TTN - 21st Century Learner


Why we need another great education debate?

on Monday, February 15th, 2010


The education system is failing our young people. Why? Because our approach and methodology is flawed. We need a great debate.



"The 21st century requires young people to be able to think imaginatively, work co-operatively, and have highly developed personal and social skills."

Posting by: TTN - 21st Century Learner, at 2:01 PM

Limerick Case Study

on Monday, February 15th, 2010


Our work with Limerick University is a great example of how Comparative Judgement assessments can be used for teachers to assess each other.

Design and Technology student teachers were given an open ended project to create design projects which they might use in their practice once qualified. The projects were competed over a number of weeks with each teacher encourgaed to create a number of learner journal entries along the way. These posts began as brain storms of initial ideas or photographs of early inspiration alongside their reflections on the same and as their work developed evidenced their progress. This might include photographs of their projects in development, video of the manufacture process of audio reflections of their progress to date.

Teachers were also able to use mobile phones to capture their progress without needing internet access or installing any special software. The MAPS system allows the teachers to register a mobile phone number against their eportfolio. When an opportunity arose to video themselves completing a task or perhaps reflecting in audio on their progress they were able to use their mobile phone devices to digitally capture that evidence and then MMS or SMS the evidence to their portfolio. This means that evidence capture can be 'live', as it happens, rather than in retrospect as would traditionally be the case with eportfolio building.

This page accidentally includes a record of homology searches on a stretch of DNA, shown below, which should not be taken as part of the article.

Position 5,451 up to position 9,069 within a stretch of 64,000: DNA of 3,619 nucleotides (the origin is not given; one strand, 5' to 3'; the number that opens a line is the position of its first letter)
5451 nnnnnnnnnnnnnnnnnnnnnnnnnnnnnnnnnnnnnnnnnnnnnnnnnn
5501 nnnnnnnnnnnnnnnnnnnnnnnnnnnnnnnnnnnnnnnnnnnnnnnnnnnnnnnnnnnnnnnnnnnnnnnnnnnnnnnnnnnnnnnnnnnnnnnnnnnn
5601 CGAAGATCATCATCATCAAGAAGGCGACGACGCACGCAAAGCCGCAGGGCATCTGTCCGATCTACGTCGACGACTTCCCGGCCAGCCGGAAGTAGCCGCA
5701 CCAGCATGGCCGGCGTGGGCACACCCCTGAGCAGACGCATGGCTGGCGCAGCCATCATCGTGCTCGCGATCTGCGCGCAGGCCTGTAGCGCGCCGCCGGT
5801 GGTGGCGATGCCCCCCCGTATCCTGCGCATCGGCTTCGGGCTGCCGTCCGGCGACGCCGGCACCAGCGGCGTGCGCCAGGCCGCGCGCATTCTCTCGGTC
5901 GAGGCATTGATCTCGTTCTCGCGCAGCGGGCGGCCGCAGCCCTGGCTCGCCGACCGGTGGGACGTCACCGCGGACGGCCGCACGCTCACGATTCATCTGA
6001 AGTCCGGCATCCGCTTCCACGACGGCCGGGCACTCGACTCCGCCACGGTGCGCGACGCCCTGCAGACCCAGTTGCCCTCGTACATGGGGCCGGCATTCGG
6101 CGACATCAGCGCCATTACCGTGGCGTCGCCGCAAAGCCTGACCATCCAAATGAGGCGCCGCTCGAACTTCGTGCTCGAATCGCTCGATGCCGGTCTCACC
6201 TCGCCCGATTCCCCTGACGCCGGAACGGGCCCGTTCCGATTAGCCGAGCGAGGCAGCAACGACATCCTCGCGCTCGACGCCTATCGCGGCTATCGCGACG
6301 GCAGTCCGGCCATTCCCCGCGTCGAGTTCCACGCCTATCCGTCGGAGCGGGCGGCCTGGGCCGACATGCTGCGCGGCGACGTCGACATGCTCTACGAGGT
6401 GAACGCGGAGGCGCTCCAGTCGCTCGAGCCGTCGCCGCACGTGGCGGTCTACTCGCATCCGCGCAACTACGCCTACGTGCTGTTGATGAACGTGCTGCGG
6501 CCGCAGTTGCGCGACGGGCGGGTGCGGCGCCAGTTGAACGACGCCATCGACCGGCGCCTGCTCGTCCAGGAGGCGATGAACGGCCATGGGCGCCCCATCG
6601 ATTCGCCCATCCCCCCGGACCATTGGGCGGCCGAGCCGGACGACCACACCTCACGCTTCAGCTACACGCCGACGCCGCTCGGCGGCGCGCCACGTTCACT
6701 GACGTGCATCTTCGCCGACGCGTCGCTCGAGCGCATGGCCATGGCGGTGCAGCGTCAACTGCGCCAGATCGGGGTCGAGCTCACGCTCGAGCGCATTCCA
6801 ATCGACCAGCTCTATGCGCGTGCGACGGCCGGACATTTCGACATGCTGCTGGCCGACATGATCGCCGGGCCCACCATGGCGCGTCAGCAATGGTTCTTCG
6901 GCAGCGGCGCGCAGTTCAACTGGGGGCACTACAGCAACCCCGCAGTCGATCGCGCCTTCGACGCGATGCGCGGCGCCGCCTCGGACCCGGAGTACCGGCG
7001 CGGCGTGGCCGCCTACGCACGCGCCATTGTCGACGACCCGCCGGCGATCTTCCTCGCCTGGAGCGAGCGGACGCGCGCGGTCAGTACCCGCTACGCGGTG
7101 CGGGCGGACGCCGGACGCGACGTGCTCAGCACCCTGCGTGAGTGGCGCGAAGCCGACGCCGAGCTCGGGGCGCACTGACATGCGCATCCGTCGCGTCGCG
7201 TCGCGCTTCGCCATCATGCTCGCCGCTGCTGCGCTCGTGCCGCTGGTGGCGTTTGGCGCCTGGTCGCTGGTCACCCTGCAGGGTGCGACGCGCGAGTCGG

Once the diary entries were created MAPS then allows the entries to be tagged against the assessment activity. By doing this the teachers automatically created story board portfolios of their learning process.

34382Having created the story board portfolios assessment was then completed by the teachers themselves using the Comparative Judgement method. In this approach all of the portfolios are entered into the Comparative Judgement engine. When teachers then log into the system they are shown pairs of portfolios that are chosen from those available using an algorithm derived from the Law of Comparative Judgement, a branch of mathematics created by Thurstone in the 1920s.

As the teachers make their judgements this in turn determines which pair of portfolios are shown to the next judge. In this way the system is able to refine the pairs that are shown to judges to improve the scaled rank which the approach produces.

At the end of the process the system produces a scaled rank order of all their work. This scaling has an internal reliability upwards from 0.95 which in assessment terms is unheard of. By exposing each other to the comparative approach and without reference to any criteria the teachers are exposed to the creative value in the process illustrated by each of the portfolios they judge.

Posting by: TTN - 21st Century Learner, at 2:45 PM

ePortfolio in teacher training: case-study

on Tuesday, February 2nd, 2010